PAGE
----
The outputs of the line receivers route to the VCA inputs and the bypass relay.

The VCAs are THAT2180 wih IC15A and IC15B providing current-to-voltage "IV" conversion. The outputs of IC15 route to the bypass relay's normally open "NO" connections.

Relay RY1 provides a soft bypass function.

THAT1646 OutSmarts® rebalance the signal path and provide 6 dB of gain. The overall gain is unity.

Modulator Sidechain

The Waveulator, which is a combination of the words "Wave" and "Modulator," operates by modulating the signal with a rectified version of itself. A VCA is used as the multiplier to provide modulation. The audio input to the VCA is the carrier, the control voltage, "Ec," is the modulation input.

When a full-wave absolute value rectified copy of the carrier waveform is used as a modulation source, the even-order modulation causes odd-order symmetrical products to be produced at the modulator output. In the Waveulator, these symmetrical products are used to provide peak limiting.

A more familiar analogy is an above threshold feed-forward peak limiter. Rather than operate on the signal average, the Waveulator operates directly on the waveform. A conventional Threshold control sets the breakpoint on the waveform where limiting begins. A Ratio control sets the slope or "hardness" of the waveform limiting and a "Make-up" gain control restores level compressed by "Waveulation."

The left channel of the sidechain is described. The right channel is separate and identical. The only common controls shared by the two channels are DC levels for Threshold and Make-up Gain and a dual gang pot (or two pole stepped switch) for Ratio which controls gain.

The Waveulator sidechain is actually quite simple. Two-thirds of the op amps are simply buffers or voltage references. The heart of the sidechain is an absolute value rectifier formed by IC3A, IC3B and IC5 a THAT300 transistor array.

Transistor-based rectifiers offer a number of advantages but one significant disadvantage is that the reverse breakdown voltage is quite low, typically -6 to -8V for NPN devices. To prevent reverse breakdown the input voltage to the detector stage is attenuated by 12dB which is a factor of 4. The THAT1246 input's maximum output, typically -13V with +/-15V supplies, limits the maximum attenuated peak value to -3.25V. R1 and R3 provide the required attenuation.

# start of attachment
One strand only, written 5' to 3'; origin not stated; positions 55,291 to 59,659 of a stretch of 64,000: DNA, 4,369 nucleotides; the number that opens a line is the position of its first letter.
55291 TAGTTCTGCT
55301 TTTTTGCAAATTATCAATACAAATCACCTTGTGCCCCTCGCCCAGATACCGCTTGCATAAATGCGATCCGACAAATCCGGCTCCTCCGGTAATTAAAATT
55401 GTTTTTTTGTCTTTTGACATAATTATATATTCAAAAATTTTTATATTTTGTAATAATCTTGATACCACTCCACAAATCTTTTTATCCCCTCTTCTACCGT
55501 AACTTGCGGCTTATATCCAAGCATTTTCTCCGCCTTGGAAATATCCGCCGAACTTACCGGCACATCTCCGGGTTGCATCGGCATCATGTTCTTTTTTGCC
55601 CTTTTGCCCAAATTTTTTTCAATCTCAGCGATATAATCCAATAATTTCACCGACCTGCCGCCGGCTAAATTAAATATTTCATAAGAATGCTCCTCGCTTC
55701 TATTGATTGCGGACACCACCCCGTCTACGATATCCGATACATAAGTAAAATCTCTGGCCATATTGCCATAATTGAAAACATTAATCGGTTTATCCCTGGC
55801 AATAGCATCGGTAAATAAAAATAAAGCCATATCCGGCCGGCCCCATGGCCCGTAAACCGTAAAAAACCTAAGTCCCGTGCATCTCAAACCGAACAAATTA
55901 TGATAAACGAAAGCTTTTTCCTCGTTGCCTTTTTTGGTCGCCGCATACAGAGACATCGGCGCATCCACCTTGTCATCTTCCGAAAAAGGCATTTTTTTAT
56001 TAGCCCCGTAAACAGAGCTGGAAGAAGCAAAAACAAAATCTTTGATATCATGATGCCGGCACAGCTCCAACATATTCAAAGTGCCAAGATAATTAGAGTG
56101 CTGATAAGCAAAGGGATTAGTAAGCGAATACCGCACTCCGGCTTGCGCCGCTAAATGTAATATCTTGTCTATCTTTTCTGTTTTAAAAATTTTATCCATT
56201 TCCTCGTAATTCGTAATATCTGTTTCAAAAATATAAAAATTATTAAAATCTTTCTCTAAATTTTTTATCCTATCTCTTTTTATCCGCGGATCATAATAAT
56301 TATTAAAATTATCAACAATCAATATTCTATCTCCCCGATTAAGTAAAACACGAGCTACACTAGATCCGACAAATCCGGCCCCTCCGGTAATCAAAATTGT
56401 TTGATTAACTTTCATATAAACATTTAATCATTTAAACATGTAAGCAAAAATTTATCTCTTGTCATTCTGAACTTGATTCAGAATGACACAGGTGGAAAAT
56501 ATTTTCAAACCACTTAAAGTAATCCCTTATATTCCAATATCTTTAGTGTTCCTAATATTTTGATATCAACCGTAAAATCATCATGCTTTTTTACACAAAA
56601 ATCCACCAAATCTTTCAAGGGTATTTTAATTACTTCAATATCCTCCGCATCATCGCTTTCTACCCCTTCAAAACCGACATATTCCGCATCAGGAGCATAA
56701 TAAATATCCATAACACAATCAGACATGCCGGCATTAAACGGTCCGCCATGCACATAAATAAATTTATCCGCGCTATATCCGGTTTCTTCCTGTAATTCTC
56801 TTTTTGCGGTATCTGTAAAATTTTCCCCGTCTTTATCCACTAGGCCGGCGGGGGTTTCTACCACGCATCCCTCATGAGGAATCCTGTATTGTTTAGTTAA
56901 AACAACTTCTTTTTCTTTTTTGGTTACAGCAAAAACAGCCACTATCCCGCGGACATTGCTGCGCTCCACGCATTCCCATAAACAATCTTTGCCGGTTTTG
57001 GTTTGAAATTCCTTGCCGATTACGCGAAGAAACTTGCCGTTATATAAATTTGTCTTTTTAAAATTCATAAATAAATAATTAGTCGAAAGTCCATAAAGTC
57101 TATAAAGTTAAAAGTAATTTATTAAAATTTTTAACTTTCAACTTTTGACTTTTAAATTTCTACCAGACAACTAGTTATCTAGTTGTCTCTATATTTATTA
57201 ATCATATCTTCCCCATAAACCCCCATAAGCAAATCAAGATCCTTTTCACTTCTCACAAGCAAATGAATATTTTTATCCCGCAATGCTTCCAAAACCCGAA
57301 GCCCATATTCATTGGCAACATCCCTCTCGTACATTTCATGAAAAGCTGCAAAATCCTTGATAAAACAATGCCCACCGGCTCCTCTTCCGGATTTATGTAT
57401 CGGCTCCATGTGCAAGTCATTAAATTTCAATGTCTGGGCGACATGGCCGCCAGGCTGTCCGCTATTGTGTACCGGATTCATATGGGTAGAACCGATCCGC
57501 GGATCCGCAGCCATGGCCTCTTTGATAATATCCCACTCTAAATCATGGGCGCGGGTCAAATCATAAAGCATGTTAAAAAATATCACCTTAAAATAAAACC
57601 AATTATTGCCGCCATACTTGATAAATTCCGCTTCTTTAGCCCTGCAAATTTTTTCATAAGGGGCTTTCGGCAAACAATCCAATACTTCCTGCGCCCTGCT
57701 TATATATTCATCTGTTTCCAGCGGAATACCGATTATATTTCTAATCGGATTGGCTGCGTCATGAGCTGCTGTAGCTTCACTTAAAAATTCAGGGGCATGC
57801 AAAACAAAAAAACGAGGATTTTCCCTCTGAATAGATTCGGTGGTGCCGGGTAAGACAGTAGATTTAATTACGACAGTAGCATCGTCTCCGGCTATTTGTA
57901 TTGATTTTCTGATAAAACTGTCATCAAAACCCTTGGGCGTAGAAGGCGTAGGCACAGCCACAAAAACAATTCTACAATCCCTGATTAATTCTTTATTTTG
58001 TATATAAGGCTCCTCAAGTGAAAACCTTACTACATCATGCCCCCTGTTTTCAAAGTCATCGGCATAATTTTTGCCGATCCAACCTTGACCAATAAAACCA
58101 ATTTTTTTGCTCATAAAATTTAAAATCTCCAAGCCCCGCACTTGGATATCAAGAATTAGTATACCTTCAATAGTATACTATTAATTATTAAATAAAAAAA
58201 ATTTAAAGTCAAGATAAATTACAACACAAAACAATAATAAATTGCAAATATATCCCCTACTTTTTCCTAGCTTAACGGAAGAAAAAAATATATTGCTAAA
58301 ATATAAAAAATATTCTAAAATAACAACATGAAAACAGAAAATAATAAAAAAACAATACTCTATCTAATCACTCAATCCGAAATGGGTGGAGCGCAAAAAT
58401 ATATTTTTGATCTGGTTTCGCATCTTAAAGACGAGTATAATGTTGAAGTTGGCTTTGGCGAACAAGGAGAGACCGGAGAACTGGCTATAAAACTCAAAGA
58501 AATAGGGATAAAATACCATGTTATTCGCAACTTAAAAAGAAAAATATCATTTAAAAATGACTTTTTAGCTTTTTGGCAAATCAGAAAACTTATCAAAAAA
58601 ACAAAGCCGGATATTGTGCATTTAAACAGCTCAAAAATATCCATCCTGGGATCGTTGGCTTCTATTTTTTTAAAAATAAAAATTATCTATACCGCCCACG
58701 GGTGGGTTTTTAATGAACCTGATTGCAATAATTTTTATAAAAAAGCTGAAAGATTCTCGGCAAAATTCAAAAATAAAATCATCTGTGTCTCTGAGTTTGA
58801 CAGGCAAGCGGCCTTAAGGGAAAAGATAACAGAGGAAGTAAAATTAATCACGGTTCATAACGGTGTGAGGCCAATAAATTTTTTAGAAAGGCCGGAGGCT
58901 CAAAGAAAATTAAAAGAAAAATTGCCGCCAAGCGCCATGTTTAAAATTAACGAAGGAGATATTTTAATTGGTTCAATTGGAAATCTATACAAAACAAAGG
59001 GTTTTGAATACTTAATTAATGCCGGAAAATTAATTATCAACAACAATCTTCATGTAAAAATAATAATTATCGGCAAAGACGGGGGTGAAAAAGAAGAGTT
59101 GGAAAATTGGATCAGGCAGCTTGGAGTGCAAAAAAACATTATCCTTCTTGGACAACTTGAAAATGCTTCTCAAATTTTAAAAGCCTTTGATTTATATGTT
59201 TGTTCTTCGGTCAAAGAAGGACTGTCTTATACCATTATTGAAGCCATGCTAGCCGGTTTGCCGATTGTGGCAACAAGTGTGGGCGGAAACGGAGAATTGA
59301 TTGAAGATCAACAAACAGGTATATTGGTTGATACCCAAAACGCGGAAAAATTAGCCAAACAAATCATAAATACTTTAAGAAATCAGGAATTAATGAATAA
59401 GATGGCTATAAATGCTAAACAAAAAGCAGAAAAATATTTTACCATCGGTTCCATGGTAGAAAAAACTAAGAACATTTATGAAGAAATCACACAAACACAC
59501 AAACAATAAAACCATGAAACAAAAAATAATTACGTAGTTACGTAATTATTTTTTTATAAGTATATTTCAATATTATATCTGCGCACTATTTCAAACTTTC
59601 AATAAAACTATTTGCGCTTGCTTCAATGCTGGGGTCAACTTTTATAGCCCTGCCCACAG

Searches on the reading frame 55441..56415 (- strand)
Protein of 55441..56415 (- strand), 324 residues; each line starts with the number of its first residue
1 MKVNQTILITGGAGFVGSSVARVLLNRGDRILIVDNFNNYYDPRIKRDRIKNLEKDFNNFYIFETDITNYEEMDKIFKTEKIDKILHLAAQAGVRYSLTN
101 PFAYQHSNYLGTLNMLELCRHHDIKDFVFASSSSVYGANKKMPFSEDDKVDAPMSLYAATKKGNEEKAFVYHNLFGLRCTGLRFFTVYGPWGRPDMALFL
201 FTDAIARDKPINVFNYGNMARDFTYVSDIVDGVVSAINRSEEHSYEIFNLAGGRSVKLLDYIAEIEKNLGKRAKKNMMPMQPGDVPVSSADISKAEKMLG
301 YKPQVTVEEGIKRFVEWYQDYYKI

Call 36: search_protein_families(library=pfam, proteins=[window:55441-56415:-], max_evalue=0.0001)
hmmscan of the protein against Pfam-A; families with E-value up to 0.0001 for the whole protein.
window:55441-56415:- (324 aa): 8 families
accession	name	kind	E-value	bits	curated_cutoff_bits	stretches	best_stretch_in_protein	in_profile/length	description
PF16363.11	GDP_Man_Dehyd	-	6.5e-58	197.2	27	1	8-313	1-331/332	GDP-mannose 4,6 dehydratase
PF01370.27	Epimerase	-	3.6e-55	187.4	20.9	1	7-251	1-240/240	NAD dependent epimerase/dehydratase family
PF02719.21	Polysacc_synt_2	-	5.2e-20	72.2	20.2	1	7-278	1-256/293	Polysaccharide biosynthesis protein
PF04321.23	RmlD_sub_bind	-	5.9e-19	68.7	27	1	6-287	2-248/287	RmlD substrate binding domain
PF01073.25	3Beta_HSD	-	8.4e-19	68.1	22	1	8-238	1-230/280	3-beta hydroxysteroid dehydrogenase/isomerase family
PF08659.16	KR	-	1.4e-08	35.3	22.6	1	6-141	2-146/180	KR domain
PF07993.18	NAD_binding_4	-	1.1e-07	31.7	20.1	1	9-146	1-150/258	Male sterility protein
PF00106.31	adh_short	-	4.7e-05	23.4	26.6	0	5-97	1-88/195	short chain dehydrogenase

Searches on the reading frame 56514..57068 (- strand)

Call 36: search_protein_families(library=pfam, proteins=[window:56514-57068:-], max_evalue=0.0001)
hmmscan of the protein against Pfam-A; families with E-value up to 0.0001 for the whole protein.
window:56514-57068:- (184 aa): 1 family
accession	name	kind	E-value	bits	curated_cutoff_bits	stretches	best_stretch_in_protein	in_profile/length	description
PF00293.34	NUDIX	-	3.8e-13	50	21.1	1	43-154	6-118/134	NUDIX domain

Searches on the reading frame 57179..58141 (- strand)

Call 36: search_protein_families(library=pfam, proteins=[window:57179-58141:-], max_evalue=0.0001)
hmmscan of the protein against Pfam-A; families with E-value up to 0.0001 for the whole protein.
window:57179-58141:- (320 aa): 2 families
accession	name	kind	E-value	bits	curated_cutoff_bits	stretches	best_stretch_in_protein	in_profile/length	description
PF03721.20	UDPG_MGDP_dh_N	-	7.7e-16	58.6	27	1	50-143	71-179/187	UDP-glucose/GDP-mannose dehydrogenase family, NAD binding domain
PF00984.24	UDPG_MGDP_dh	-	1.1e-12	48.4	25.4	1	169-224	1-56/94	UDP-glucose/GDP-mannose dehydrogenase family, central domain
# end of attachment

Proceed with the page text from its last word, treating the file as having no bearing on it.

IC3A buffers the attenuator and its' output feeds the base of THAT300 transistor Q1 (pin 2) through a bipolar coupling capacitor. IC3B inverts the output of IC3A and feeds the base of Q2 (pin 6) through a bipolar coupling capacitor to polarity invert negative peaks prior to rectification.

Q1 and Q2 are pre-biased by resistors R9, R11, IC7B, THAT300 Q4 (pins 12-14) and R51. When the wiper of the Threshold pot is at 0V Q1 and Q2 are pre-biased by approximately 12 uA set by R51. When the wiper is at 0V the detector operates with full dynamic range.

Q1 and Q2 full-wave rectify the attenuated input and provide a ground-referred absolute value across R13. IC9A buffers the absolute value rectifier and provides gain to restore the input attenuation.

The Waveulator's absolute value circuit, inspired by Cordell, operates open loop. There are no active devices in the feedback loop of an op amp to create small "hooks," "kinks" and steps in the rectified waveform.

The Waveulator requires a Threshold control to raise the rotation point so it operates only on waveform peaks. An adjustable negative offset introduced into the noninverting input of IC7B keeps IC5's Q1 and Q2 into cutoff until the crest of the waveform is reached. When the absolute value of the input exceeds the Threshold level Q1 and Q2 begin to conduct and rectify. This results in the peaks or crests of the wavefrom being "skimmed off" with the skimmed off portion of the waveform becoming ground-referred at the emitters. This becomes the modulating waveform.

The actual upper limit for Threshold can be calibrated to the converter's 0 dBFS full scale reference by adjusting VR3. IC8A buffers the adjustable 0 dBFS reference. IC7A provides a buffered -10V reference voltage for the sidechain.